Who takes refrigerators and freezers for granted?
We all do.

We buy our ice cream, frozen vegetables, meats, etc, and shove ‘em in the freezer for an indefinite time. We get milk, fresh fruit & vegetables, cheese, and butter and lob ‘em into the fridge for later.

Now – what do you think our forefathers did over 100 years ago before freezers & fridges?

Well, they did have an ice box to keep stuff cold. I mean, literally, a box that held a huge block or cakes of ice. But how’d they get this ice? It came delivered, usually by a horse-drawn wagon. Okay, fine, but where did the ice come from? How did the delivery people get it?

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According to Crystal Ice's page, chunks of ice were harvested from frozen-over lakes and ponds during the winter and stored in ice houses. Enough blocks of ice were stored that would make it through hot summers until the next winter, when more ice would be cut and stored. Horse-drawn carriages - insulated by straw for less ice shrinkage - would transport these blocks of ice to storage units. The storage buildings were usually insulated as well, with stone, straw, wool, and other material. Some were underground.

The home ice boxes weren’t as efficient as today’s fridges, and ice would sometimes be all melted by the next day, caught by a drip pan underneath that had to emptied every few hours. To get the desired size, homeowners had cards of which they would place in the front window, letting the ice wagon driver know what was needed. They could normally order blocks of ice that ranged from 25 to 100 pounds each.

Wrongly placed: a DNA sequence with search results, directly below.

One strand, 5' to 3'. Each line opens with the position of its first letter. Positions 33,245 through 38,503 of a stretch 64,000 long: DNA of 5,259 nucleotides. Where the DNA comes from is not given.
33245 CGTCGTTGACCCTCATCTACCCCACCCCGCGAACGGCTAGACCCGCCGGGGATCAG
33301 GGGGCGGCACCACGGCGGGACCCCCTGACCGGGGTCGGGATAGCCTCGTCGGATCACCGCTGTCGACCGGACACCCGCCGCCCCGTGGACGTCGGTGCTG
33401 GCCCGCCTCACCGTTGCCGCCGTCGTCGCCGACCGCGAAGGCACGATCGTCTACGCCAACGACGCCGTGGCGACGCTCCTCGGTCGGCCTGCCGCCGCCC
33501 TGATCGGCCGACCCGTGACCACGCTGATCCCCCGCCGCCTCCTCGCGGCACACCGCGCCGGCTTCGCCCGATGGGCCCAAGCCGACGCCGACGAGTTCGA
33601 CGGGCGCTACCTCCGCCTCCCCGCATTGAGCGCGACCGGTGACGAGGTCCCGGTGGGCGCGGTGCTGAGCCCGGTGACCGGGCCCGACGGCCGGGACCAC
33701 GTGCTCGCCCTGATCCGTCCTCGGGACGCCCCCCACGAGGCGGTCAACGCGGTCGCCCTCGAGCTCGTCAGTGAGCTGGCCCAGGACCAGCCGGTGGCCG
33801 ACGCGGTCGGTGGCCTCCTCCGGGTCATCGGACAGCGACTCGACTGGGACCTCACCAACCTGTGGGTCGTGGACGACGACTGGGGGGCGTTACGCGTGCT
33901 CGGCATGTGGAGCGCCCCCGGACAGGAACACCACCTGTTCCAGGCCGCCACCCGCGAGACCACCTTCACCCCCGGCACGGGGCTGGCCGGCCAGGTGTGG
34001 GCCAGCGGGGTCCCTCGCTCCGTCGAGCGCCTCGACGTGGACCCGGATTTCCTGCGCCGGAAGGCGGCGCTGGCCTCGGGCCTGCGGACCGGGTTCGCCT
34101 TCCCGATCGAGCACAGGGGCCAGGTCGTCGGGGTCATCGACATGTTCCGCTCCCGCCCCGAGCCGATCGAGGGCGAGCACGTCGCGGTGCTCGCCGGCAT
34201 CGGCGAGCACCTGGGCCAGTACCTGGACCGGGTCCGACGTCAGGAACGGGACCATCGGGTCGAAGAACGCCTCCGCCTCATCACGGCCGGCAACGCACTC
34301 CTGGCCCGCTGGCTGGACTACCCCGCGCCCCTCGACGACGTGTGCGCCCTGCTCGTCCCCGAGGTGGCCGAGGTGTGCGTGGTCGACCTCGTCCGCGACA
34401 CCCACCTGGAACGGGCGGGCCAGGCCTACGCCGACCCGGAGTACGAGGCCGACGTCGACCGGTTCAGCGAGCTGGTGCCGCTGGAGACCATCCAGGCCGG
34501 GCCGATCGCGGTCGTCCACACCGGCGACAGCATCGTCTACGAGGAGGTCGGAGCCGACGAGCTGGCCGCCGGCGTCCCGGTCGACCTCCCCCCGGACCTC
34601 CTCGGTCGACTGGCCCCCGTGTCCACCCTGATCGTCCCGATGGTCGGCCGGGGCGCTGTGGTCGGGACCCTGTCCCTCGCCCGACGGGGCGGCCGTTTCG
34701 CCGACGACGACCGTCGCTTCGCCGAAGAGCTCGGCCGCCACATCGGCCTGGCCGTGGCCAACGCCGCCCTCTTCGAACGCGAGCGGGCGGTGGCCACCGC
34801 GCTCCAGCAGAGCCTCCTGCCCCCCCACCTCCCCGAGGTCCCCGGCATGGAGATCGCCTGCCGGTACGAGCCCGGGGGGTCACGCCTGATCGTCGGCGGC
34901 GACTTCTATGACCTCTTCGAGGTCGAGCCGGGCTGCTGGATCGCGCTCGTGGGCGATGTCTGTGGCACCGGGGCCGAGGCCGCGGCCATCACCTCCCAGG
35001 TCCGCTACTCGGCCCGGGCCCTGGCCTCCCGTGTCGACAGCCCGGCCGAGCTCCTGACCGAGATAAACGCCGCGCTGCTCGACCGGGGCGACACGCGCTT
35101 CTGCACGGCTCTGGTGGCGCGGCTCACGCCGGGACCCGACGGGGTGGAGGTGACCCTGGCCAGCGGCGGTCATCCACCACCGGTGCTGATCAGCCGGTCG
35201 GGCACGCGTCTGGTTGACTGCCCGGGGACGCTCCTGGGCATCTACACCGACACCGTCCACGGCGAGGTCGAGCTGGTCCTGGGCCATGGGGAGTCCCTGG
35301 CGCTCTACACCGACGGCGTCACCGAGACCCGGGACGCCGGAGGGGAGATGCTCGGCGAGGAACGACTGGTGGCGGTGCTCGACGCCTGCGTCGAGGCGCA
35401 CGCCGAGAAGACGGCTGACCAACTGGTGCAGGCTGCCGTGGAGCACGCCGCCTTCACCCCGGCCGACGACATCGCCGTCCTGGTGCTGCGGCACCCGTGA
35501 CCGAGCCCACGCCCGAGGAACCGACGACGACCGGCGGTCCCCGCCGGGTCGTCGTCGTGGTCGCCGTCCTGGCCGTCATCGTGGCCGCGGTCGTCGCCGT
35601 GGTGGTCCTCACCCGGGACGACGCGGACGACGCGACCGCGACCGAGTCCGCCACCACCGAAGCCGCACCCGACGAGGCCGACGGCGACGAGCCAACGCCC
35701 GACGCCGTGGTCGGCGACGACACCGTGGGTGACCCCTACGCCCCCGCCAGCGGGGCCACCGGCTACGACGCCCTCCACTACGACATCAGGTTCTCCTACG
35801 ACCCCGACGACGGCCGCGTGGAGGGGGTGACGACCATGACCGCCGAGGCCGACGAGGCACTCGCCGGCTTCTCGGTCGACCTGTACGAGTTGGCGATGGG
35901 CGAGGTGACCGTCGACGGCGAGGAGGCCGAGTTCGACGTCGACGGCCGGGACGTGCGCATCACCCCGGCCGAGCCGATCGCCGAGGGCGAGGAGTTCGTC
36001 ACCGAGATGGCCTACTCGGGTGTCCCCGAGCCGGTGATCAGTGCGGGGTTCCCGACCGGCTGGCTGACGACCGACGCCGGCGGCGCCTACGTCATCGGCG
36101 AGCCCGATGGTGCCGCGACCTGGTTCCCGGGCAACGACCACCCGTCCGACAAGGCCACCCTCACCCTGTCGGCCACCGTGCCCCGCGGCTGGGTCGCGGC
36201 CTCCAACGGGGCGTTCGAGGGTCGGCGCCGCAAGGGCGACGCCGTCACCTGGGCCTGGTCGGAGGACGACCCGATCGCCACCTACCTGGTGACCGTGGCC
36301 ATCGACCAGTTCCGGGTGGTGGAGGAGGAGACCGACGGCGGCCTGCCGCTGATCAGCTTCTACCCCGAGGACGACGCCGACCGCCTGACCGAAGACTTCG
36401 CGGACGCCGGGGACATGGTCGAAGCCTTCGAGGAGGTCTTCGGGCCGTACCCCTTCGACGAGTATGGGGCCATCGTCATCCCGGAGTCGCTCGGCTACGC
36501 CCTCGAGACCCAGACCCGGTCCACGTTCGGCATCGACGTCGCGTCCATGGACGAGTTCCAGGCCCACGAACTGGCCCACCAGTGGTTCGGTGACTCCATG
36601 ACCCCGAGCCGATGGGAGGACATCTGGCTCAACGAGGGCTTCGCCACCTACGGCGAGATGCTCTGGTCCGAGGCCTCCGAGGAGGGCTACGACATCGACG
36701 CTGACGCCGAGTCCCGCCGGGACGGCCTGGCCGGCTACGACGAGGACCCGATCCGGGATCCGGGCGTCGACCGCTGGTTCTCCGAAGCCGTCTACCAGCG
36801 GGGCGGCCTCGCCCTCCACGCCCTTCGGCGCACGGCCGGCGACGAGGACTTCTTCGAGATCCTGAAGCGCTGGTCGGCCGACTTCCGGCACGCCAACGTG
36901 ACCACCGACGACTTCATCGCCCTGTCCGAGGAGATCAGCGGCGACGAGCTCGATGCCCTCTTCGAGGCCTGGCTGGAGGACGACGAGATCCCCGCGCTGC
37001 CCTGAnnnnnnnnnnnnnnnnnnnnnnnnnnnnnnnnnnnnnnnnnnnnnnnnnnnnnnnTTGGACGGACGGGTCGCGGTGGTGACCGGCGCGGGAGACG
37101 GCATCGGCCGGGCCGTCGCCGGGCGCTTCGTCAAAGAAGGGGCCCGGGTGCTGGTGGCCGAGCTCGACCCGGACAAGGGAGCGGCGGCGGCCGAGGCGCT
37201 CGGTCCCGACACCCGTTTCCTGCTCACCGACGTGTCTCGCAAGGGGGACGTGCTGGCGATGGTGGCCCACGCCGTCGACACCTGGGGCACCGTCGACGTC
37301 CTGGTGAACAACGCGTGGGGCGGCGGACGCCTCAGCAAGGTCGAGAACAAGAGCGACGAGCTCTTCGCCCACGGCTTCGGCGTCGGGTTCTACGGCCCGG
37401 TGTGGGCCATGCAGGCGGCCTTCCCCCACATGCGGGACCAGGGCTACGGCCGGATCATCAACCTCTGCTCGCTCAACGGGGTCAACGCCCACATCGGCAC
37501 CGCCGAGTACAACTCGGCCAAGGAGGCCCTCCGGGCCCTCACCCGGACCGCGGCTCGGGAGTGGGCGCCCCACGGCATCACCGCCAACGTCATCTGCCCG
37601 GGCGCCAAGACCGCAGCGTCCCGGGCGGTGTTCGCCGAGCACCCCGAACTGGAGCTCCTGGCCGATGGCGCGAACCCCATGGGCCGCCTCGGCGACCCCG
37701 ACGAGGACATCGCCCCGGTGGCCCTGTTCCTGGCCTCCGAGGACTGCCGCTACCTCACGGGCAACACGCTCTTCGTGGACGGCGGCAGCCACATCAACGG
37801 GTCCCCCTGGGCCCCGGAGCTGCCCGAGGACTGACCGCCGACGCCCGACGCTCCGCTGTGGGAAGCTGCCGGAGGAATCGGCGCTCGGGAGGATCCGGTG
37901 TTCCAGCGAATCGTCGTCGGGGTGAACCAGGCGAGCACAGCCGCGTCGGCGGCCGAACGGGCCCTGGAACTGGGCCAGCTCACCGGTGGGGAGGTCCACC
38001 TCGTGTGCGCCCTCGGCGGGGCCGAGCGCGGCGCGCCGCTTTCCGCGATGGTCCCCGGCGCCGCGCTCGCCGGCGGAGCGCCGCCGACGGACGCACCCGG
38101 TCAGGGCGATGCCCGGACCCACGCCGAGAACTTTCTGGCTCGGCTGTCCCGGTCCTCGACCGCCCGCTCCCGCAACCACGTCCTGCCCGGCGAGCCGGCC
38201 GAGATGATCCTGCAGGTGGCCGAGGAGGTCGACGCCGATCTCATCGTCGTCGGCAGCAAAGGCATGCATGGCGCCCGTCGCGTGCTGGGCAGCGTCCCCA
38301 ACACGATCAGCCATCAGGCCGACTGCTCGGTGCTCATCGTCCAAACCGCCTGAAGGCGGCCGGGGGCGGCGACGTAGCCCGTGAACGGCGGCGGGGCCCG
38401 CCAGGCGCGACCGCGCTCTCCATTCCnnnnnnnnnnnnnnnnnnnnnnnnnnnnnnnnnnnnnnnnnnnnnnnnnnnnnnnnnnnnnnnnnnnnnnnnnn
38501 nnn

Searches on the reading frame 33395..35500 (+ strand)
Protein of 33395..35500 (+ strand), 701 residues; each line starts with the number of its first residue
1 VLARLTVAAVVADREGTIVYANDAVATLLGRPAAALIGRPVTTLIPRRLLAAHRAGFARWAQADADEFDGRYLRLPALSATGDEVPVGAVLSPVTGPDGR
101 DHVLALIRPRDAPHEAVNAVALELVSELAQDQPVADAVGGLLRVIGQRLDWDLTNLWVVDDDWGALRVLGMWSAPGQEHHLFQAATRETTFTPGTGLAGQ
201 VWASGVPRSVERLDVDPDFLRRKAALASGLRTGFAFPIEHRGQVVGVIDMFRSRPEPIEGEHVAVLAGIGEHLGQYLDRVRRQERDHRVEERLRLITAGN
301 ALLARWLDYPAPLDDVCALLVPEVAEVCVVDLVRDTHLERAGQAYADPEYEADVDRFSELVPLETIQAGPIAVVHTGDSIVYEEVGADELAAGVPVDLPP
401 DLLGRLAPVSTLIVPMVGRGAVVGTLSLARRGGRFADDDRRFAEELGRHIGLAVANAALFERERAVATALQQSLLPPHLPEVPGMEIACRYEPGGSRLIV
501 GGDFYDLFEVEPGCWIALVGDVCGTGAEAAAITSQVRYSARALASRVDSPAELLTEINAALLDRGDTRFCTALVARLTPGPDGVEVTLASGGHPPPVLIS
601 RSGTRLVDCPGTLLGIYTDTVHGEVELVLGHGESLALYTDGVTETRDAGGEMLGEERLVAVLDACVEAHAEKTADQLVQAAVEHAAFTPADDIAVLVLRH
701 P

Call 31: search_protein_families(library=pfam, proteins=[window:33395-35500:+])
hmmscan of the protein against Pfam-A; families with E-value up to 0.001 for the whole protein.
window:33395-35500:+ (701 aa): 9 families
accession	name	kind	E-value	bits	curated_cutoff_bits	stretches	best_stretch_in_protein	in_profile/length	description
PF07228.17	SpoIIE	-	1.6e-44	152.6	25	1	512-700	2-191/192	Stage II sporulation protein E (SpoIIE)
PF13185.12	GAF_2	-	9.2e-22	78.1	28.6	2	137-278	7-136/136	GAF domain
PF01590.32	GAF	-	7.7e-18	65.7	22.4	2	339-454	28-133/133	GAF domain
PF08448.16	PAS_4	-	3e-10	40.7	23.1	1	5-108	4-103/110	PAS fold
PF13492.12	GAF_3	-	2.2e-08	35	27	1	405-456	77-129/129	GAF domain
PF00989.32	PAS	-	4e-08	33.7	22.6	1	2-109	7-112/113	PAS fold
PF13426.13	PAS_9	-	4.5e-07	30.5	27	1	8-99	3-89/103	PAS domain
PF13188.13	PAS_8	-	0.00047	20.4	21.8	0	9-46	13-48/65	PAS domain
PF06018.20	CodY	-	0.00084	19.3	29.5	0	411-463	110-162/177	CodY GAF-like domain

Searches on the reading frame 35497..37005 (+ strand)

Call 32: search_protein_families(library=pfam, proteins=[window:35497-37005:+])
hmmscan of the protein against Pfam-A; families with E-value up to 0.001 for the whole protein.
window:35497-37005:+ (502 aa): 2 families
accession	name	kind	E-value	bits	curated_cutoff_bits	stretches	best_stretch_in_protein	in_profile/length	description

With the advent of electric refrigerators and freezers, it was only a matter of time before ice wagons were put out of business…but the making and harvesting of ice continues…

Take a look at the gallery below for photos of ice wagons, harvesting. and storage from over 100 years ago!

Michigan Ice Houses and Delivery Wagons, Early 1900s


Michigan's P.O.W. Camps

Lac La Belle

Vlasic Pickles

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